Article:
Although I had destroyed two objectives and he only one, I had a feeling that the way his crossbowmen were rolling that he would soon get another. Majik knew that to win this battle he HAD to kill the crusader knights. To kill the remaining three figures in his first knight unit, the warlord of Cordoba galloped forward and waved in the foot warriors. I played Inspiration, and galvanized by their famous warleader's presence, they charged in. I used fatigue to lower his armor. With my rerolls of misses from Inspiration, the warriors scored eight hits. The knights went down, slaying three Moorish footmen in return. 

    On my left, Crusader crossbowmen whittle down my spearmen while Western knights plod forward
Bob responded on his turn with a countercharge of his remaining knights against the victorious warriors. The spearmen closed ranks and were able to repell the knight's charge. Enraged, the Baltic crusader warlord joined the fray and charged the warriors, as well. We closed ranks again, and though one warrior was slain, the warlord had to recoil. My goal at this point was to kill not only his remaining unit of knights, but also his warlord. However, the casualties inflicted by Bob's units meant it was going to be difficult to do. Luckily, I rolled a rare and could launch a Torrent of Iron charge with my full-strength mounted javelinmen into his knights, who had two fatigues. Torrent of Iron gave them a third, exhausting them, and my Wholehearted gave my cavalry a bonus 6 attack dice. I rolled 18 attack dice, and as expected, slew them to a man. This left their warlord exhausted now, as well. I had PLANNED to have Majik charge in and slay him, but simply did not have enough Saga dice for the final activation.

    His knights are worn down to just three after being shot & charging (and killing most of) my levy
On his turn, Bob rested his warlord and then tried to withdraw him. I one of his remaining fatigue to lower his move to a Short distance. Meanwhile, his crossbowmen charged into my objective marker on the left flank and destroyed it. We were now even on markers. It would come down to slaughter points -- whoever caused more enemy losses! I felt that if I could kill his warlord, I would win. If not, it would be a close call on who'd be the winner.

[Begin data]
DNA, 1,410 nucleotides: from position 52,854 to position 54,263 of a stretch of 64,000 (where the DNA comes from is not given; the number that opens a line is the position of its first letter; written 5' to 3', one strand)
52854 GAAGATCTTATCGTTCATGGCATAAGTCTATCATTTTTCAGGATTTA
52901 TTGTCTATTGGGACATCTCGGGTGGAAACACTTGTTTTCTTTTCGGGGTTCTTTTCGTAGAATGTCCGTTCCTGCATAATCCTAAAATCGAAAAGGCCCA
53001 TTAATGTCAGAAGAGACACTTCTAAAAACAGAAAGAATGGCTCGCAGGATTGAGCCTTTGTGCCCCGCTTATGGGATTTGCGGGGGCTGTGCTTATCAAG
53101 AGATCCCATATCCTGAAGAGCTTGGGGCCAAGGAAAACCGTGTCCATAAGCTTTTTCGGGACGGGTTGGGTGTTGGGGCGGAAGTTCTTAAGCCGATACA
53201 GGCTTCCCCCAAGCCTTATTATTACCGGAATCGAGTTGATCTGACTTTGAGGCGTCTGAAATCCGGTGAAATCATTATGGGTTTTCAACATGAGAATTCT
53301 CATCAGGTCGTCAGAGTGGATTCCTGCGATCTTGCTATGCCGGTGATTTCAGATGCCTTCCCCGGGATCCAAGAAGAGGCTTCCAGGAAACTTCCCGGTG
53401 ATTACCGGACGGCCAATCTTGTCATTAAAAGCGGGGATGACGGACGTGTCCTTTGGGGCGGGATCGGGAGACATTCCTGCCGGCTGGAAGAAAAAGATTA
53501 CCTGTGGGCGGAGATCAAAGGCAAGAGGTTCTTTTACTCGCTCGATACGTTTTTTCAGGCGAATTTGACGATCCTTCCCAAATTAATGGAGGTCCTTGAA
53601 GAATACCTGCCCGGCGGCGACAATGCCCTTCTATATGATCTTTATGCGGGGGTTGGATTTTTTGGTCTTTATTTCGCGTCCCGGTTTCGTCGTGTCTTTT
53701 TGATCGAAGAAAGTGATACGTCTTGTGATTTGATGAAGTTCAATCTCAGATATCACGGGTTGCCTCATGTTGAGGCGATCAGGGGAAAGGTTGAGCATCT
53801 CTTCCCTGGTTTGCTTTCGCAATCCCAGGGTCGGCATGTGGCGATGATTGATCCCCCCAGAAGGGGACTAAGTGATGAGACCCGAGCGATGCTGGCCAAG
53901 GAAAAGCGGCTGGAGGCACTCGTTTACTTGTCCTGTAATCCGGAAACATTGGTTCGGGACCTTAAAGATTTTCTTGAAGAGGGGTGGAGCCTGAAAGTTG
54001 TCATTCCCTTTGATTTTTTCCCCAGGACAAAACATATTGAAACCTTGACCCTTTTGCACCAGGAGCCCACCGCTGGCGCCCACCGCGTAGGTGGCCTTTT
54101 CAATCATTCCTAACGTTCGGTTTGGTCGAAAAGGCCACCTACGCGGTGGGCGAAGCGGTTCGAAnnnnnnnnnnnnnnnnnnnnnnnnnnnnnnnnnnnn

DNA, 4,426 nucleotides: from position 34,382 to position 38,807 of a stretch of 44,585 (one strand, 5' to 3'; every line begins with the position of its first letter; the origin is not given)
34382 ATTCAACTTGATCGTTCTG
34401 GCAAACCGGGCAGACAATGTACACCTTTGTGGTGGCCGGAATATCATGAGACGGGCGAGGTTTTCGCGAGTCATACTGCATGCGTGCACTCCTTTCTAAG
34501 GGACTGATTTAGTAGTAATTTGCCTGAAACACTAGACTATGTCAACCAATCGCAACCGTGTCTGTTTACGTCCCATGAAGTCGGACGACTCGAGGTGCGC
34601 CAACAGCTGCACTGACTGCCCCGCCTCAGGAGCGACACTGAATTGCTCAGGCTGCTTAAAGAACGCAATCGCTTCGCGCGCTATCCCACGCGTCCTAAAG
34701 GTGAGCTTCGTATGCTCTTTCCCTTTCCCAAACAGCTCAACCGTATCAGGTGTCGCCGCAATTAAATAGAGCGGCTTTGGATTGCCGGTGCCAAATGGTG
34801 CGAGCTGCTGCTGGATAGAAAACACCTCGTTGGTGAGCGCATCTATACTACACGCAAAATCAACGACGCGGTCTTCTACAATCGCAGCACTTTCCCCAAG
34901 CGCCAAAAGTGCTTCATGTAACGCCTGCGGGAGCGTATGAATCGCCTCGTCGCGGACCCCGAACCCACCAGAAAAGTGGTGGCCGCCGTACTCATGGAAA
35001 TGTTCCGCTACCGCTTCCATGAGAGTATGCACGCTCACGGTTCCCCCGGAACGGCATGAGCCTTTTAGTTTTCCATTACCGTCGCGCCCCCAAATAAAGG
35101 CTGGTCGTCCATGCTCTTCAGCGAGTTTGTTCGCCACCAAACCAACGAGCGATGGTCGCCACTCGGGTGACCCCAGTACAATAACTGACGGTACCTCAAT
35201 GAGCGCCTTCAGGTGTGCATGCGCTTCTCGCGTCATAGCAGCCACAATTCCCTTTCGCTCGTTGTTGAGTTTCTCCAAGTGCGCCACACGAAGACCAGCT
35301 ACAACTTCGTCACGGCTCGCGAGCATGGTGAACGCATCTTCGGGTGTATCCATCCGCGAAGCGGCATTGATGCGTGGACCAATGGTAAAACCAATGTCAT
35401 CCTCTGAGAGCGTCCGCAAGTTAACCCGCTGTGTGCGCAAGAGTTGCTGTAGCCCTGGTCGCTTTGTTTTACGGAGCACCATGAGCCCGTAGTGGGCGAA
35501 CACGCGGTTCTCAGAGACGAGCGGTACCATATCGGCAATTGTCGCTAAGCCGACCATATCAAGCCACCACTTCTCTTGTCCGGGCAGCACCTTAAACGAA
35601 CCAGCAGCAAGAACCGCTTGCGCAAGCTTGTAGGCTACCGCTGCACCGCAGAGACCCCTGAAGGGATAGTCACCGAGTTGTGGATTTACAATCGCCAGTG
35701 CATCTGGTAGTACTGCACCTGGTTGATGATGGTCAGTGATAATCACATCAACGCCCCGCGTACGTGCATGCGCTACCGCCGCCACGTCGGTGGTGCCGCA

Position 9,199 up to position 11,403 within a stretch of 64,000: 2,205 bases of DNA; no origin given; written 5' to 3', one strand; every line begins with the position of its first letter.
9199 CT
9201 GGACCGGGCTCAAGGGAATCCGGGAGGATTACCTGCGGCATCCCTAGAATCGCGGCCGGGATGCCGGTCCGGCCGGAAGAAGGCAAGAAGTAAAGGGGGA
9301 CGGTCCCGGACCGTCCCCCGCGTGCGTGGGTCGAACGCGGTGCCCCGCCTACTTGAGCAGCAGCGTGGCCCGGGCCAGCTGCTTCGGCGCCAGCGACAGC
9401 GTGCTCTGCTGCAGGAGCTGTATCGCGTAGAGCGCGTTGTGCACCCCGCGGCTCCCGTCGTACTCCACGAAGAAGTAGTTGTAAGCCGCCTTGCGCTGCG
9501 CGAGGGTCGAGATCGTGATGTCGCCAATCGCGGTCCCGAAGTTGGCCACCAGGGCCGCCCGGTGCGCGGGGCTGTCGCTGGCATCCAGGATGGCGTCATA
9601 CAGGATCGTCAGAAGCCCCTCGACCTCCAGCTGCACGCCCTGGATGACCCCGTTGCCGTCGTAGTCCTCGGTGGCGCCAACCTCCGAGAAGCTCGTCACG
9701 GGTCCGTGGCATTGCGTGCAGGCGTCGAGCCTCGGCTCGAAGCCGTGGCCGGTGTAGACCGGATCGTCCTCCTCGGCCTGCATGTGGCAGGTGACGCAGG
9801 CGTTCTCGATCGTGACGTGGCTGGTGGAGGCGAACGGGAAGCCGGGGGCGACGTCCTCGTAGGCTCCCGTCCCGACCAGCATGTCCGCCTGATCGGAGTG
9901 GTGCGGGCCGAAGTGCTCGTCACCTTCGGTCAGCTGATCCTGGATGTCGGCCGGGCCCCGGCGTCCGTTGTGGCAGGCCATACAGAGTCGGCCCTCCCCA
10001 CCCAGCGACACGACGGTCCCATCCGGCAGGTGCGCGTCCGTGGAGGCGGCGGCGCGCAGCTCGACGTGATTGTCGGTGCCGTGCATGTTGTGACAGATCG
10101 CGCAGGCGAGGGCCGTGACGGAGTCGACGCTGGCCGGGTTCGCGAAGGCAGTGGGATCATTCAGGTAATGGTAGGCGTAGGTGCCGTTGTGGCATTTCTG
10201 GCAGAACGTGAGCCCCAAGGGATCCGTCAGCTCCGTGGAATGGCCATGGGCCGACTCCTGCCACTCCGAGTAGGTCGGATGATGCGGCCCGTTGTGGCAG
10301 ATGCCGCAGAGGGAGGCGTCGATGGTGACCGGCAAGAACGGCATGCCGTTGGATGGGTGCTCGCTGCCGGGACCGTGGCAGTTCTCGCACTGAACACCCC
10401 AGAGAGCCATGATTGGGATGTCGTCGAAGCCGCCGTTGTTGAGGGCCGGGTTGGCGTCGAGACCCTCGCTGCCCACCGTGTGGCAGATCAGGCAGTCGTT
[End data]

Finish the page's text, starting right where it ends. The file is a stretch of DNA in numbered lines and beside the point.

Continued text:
A rare honor, the foot warriors were given the task of charging in and finishing off the knights
On my turn, I was fortunate to roll both a rare and two uncommon dice. This meant that I would be going in with a final Torrent of Iron on his warlord. The Moorish nobles shouted their battle cries to Allah and hurtled forward. Adrian gasped as I used all of the warlord's fatigues to make my hearthguard armor 6 (thus, could not be hit by an exhausted unit), and lowering his armor to a 4. He said that he NEVER takes fatigue off of a warlord prior to melee. I reminded him that I had 18 attack dice, hitting on 4+, which should produce 9 hits. We rolled well and scored 10. Bob was unable to save seven of the hits, meaning his warlord went down at the end of my turn 5.


    My Moorish cavalry hurl javelins at the Western knights, who never were able to make it into contact
Fittingly, Bob then rolled to see if we would play a turn 6 but rolled a "3" meaning the game was over. We counted up the points, and the Moors edged out the aggressively-played Baltic crusaders, 20-16. Both of us agreed it was a great game, full of triumphs for both of us. My shooting and saving dice were subpar, but my melee dice made up for it by being usually above average. When Bob took his second objective marker, tying us up, the match hung on a knife's edge. My infantry had done well against his knight's charges, and inflicted hits on them. We suffered casualties, but drove them off. My mounted javelinmen were perfect in the last two turns of the game, too. They destroyed his last knight unit and his warlord. If I had had rolled poorly and flubbed either of those charges, the game might not have ended in victory. Bob is a dogged, tough opponent, and I felt fortunate to come out of the game with a win.

    The Moorish cavalry unleash Torrent of Iron upon the remaining knight unit
Here are the compiled scores of our Fathers Day Saga game day:

  • Adrian J (Graeculi - Epirote) defeats Aaron J (Normans) 12-0 in Claiming Territory.
  • Jason S (Byzantines) defeats Mike S (Vikings) 20-5 in Old Feud.
  • Jenny (Vikings) defeats Dave E (Romans) 22-11 in Claiming Territory.
  • Mike D (Moors) defeats Bob B (Baltic Crusaders) 20-16 in Desecration.
  • Aaron J (Normans) defeats Jim B (Vikings) in The Crossing.

   Next turn, they do the same against the Crusader warlord, winning the day with their charges!